In this game, you play as the heroic duke Alcedor and fight to restore peace to your demon-ravaged lands. However, if that’s not your style, you can also take the good duke down a dark path. Maybe his time in the Crusades affected him more deeply than he lets on. Maybe the forces of darkness made a power-hungry young man a better offer. Or maybe Duke Alcedor just finds the clergy of his domain incredibly irritating. Either way, Infernax offers a villain campaign for those who prefer to play as the bad guy. If you choose the right options, you can allow dangerous highwaymen to terrorize your citizens, ally yourself with a mysterious cult, and more.
Either way, Infernax features a treasure trove of optional boss fights, each of which has its own gimmick. Each boss and associated dungeon looks unique, too, though they share a unifying aesthetic. Needless to say, that aesthetic is gory and occasionally weirdly sexual. Speaking of which…
Infernax? More Like Infernal
I can’t overstate how much I enjoy the feel of this game. The graphical style draws heavily on old-school Castlevania and other gothic horror games. The color palette is very limited, but it gets the point across. However, it has a very different mood from Castlevania, probably because of its more visceral take on religious horror.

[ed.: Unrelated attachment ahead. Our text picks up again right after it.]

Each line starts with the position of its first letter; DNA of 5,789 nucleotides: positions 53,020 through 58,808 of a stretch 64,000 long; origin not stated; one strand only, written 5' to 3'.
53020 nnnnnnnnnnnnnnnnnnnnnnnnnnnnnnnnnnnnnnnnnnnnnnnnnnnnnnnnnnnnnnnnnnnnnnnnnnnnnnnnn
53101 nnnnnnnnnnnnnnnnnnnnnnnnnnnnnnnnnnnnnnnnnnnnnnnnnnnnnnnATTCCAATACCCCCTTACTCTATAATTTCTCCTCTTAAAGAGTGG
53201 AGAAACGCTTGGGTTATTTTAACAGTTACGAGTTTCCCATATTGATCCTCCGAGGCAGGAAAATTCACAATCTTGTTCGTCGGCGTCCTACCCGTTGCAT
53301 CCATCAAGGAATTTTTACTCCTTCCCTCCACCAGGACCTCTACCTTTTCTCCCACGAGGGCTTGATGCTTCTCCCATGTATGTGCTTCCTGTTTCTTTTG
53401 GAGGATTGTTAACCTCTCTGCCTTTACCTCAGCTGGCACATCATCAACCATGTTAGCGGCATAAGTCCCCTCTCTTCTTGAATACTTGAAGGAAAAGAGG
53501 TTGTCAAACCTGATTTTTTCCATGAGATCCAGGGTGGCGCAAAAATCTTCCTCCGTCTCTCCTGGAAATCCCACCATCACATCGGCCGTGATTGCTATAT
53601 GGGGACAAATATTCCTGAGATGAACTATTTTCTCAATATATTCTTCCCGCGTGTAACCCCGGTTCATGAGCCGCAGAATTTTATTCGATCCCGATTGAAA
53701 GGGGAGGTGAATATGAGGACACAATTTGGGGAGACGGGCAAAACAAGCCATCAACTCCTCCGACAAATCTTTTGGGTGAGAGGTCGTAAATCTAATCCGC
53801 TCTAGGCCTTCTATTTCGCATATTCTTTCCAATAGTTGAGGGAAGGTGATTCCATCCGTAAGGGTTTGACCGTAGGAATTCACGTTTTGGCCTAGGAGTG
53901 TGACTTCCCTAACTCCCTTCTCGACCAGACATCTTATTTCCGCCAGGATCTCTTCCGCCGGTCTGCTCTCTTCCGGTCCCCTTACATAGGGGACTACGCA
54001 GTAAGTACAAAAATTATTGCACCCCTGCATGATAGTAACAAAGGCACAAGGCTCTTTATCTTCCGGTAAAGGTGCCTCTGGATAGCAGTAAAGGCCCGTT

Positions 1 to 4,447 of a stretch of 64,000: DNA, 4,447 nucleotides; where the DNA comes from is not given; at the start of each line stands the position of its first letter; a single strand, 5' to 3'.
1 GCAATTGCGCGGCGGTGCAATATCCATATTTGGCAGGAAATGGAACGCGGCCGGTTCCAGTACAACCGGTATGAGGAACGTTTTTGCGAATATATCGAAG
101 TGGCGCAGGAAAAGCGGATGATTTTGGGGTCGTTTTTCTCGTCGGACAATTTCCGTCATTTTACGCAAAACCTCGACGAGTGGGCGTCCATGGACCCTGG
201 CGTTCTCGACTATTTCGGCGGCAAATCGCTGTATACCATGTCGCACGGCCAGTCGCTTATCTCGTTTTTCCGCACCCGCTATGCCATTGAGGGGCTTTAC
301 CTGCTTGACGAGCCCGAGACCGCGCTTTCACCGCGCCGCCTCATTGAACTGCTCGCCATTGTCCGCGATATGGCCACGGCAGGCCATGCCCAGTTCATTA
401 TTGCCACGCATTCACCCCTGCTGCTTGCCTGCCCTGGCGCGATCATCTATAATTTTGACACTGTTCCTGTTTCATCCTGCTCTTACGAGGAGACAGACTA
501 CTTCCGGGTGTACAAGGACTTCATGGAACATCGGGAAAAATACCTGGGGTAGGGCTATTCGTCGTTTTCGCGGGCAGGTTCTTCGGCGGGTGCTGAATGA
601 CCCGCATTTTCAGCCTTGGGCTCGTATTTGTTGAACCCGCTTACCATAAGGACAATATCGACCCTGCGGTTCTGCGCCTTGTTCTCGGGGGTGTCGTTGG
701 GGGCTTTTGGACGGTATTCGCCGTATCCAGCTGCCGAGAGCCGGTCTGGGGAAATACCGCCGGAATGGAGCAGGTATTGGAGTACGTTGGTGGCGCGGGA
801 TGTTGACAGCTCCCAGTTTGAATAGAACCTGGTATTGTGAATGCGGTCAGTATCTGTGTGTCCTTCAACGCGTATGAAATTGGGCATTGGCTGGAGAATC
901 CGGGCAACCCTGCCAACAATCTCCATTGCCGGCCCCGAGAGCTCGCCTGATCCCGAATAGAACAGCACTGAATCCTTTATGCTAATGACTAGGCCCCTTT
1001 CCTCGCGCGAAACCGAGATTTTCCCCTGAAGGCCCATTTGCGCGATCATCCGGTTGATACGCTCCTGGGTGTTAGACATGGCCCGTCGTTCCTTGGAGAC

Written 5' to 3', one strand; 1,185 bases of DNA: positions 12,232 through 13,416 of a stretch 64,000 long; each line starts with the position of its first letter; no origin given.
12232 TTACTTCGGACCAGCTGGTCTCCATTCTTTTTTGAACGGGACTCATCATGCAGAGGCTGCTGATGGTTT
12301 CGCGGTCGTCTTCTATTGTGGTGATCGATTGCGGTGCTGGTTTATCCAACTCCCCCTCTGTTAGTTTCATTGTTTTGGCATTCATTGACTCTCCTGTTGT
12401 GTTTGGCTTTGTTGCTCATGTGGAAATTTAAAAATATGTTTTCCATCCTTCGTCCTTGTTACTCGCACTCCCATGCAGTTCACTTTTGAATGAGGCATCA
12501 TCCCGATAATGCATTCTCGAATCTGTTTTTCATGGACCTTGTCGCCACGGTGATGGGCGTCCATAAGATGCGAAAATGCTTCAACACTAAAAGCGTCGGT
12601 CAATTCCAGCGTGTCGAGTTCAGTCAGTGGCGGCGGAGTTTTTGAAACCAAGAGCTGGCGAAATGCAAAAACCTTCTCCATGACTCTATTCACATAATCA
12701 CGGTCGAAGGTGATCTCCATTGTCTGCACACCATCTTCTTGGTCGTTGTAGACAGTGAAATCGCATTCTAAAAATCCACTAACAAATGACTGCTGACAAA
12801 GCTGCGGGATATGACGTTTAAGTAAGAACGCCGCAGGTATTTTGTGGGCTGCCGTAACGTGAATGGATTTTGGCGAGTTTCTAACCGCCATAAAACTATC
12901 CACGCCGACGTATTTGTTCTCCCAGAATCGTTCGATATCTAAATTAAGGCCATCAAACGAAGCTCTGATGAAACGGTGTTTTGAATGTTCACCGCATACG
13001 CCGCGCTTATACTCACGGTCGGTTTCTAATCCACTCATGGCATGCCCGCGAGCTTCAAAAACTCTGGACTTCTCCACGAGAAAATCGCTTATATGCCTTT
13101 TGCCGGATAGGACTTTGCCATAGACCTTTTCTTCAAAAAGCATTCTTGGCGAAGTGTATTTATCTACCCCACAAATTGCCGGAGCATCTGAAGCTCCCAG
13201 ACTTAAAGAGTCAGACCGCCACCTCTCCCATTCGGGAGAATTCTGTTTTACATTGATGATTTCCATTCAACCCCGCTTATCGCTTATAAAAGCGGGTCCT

Castlevania’s gothic horror aesthetic has become one of the series’ biggest appeals over the years, especially once artist Ayami Kojima got involved. Many Castlevania games are well-known for their lush sprite work, gorgeous official art, and brooding character design. The trappings of Christianity are often featured prominently, from crosses to the Crusades. However, most of the actual spirituality in classic Castlevania draws from the experiences of its Japanese developers. Infernax’s gory, messy take on demons, demonology, and prayer is something entirely different.
Infernax is a game about death and corruption. However, it’s also a game about the struggle to help others. The backgrounds of most dungeons include still-moving human sacrifices, dripping blood, and hanged bodies. Many stages also feature a villager or guardsman facing off against monsters. Most of the time, these bystanders will be killed long before you reach them and their corpses will decorate the stage. However, sometimes the game hiccups, enemies spawn in the wrong place, or you move a little faster than usual. Sometimes you can save these nameless background characters.